The Washington Post columnist Jennifer Rubin, another conservative Never Trumper, used to appear on the network, but wouldn’t do so now. “Fox was begun as a good-faith effort to counter bias, but it’s morphed into something that is not even news,” she says. “It’s simply a mouthpiece for the President, repeating what the President says, no matter how false or contradictory.” The feedback loop is so strong, she notes, that Trump “will even pick up an error made by Fox,” as when he promoted on Twitter a bogus Fox story claiming that South Africa was “seizing land from white farmers.” Rubin told me, “It’s funny that Bill Shine went over to the White House. He could have stayed in his old job. The only difference is payroll.”

[…]

Although Ailes paid occasional lip service to journalistic integrity, Fox News was hardly fair and balanced under his leadership. Gabriel Sherman, in his biography, “The Loudest Voice in the Room,” reports that Ailes was so obsessed with bringing down Obama in 2012 that he declared to colleagues, “I want to elect the next President.”

The Impeachment hearings that were broadcast over the last two weeks were covered one way by major news outlets, and a completely different way by Fox News, as The Atlantic’s Megan Garber noted:

Danielle Misiak, who tweeted back-to-back images comparing MSNBC’s coverage with Fox’s, noted of the differences, “You already know how this is gonna play out.” She was correct. There is an inevitability to Fox’s very Foxiness at this point—and this makes it easy to forget how profoundly undemocratic it is that a major media outlet, as it covers a history-making happening, would insist that the most pertinent facts of the event are the president’s opinions about it. MSNBC, too, had a bias in its coverage (“IMPEACHMENT: WHITE HOUSE IN CRISIS” went its chyron as Taylor delivered his testimony to Congress). But Fox had much more than a slant; in Trump, effectively, it had an author. It had a purpose and a person, and it long ago decided that both were, in every sense, unimpeachable.

And so, across the day’s several formats—as assorted hosts and commentators took to its air to have their say—the Fox News Channel converged around a common message: The impeachment hearings are an affront to the country because they are an affront to the president. Trump, as Fox covered him, was both the question and the answer. He was the only fact that mattered. Here is how Fox’s graphics introduced Adam Schiff, the chair of the House Intelligence Committee: “TRUMP HAS TWEETED ABOUT SCHIFF MORE THAN 100 TIMES SINCE INQUIRY BEGAN.”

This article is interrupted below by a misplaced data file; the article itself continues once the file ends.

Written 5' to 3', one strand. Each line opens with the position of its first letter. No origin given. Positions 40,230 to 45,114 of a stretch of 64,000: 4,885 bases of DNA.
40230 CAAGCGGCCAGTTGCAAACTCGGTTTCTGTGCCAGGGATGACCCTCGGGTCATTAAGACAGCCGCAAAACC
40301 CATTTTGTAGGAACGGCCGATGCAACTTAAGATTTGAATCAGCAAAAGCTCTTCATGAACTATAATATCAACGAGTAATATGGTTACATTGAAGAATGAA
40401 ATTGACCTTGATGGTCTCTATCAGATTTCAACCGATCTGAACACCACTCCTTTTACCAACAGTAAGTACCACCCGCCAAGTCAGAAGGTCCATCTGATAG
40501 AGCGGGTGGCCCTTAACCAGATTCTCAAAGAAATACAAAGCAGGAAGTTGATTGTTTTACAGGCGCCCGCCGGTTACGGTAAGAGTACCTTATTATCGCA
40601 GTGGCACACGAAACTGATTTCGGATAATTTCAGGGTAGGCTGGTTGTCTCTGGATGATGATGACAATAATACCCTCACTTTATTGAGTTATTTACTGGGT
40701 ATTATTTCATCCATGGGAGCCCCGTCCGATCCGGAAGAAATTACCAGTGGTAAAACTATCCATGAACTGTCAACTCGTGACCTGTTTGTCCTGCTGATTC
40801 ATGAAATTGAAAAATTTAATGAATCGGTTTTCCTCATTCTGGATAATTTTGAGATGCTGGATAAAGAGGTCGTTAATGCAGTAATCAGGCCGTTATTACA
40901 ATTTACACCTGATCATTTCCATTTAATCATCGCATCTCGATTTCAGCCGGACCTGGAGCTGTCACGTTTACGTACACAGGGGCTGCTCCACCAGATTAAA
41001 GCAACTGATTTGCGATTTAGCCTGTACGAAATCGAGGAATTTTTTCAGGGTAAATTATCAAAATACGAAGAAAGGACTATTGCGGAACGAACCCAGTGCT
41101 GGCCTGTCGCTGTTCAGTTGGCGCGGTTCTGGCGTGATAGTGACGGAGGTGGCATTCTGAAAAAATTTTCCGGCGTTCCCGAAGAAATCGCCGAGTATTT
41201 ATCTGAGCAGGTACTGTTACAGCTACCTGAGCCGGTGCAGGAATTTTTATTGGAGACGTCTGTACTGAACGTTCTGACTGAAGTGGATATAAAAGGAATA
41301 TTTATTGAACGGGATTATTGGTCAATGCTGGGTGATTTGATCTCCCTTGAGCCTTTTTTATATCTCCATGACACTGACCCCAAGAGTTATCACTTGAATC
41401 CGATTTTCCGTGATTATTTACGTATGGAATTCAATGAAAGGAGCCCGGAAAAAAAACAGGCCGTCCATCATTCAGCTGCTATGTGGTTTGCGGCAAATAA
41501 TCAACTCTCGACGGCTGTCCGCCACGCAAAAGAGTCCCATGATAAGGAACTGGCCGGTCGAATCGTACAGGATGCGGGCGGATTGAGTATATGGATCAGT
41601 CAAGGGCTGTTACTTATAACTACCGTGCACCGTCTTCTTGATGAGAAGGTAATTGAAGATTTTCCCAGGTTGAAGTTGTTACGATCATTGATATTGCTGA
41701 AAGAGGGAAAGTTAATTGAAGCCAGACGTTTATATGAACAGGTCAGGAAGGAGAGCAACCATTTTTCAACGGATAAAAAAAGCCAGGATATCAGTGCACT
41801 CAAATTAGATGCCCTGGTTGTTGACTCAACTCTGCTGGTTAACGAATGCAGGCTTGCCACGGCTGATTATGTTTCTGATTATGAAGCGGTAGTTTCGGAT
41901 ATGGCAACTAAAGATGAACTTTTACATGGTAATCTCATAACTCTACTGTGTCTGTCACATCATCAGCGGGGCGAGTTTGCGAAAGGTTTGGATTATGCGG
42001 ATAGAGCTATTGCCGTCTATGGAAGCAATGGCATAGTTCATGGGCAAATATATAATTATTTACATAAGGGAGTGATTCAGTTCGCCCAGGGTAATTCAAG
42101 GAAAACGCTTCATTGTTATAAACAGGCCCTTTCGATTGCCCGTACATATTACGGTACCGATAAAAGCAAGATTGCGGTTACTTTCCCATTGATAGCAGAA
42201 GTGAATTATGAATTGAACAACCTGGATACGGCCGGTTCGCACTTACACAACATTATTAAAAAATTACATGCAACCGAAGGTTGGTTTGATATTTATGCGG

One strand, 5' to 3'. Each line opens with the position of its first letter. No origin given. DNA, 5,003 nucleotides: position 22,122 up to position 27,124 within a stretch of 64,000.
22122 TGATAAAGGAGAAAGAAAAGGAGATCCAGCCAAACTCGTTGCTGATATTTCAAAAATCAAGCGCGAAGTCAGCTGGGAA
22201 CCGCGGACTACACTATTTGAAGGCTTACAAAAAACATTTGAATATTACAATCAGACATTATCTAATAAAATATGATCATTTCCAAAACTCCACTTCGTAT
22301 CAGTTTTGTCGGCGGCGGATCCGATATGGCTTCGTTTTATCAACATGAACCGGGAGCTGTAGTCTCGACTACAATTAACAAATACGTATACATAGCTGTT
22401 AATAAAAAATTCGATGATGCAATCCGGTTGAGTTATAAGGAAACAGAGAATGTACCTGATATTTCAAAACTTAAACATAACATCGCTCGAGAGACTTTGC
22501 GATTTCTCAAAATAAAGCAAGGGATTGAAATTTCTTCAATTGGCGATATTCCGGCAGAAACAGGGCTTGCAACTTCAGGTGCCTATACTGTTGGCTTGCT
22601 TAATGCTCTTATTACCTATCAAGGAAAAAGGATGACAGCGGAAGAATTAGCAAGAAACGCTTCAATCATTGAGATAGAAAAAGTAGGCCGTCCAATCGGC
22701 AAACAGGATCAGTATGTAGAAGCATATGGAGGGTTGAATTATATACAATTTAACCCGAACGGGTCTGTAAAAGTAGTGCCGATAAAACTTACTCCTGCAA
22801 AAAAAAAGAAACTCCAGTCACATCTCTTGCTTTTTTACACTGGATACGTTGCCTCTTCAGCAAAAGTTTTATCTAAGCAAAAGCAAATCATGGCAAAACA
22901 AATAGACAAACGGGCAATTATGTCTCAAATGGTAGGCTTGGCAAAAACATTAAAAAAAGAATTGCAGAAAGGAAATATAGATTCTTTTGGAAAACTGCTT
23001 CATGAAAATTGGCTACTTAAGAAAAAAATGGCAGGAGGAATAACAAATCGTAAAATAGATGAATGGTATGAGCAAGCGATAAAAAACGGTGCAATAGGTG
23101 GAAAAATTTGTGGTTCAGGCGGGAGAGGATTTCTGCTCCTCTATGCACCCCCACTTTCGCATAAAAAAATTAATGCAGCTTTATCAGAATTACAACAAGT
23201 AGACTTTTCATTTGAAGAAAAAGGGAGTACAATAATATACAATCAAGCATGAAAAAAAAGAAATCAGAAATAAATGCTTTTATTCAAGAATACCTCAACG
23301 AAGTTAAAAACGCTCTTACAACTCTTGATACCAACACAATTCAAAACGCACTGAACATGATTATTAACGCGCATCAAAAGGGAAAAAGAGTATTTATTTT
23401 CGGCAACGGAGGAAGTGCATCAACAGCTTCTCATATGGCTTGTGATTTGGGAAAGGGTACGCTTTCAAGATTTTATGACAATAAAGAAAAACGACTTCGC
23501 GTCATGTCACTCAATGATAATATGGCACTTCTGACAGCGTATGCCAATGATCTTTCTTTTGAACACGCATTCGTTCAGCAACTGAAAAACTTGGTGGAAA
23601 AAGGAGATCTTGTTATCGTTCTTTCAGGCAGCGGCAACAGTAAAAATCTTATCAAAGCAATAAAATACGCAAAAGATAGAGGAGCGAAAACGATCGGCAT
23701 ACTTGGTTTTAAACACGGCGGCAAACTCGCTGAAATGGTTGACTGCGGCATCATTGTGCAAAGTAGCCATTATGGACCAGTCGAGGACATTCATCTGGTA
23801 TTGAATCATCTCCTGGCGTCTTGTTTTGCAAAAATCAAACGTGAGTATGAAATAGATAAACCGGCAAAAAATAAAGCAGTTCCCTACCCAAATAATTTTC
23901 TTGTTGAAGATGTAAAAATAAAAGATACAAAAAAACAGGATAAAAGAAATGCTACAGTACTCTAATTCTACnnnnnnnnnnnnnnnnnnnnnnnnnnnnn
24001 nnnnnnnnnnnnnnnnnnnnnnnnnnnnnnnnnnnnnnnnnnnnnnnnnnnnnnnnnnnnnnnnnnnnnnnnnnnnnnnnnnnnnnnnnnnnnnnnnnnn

Fox’s opinion shows also behaved according to script: They mocked the hearings as alternately biased and pointless and time-wasting and—the greatest offense, if you are a cable-news network—boring. On The Five, Fox’s co-ed, late-afternoon answer to The View, the host Greg Gutfeld began the quintet’s conversation with a message: “Congrats, Adam Schiff,” Gutfeld said, “you found something that makes the Mueller hearing look sexy.” The host proceeded to refer to the hearings as “a crappy horror movie scripted by the Dems for the media, with Schiff and his bunch playing the bug-eyed zombies.” (He later amended that assessment: “Actually, this is worse than a horror film. It’s pornography for Democrats.”)

This is not the presentation of factual information. This is pure spin. This is the presentation of fiction, not fact. Other recent examples, all reported by Media Matters:

There is a point where this can’t be tolerated anymore. There is a point where, for the sake of the nation and the safety of those in it, this has to be made to stop. It has to be made to end. Fox News has to be put down like a rabid dog. It’s out of control and it’s deadly dangerous.

Specifically, I am suggesting that a campaign to end the misinformation by and of Fox News and other false news outlets be formally instituted. There has to be a response; there has to be a reaction.

What I’m saying is that we fight fire with fire, or, more specifically, we fight lies with SLAPP lawsuits in the same manner that people such as Trump himself and Bob Murray have used them to keep media outlets from addressing certain subjects, as explained here gloriously by John Oliver.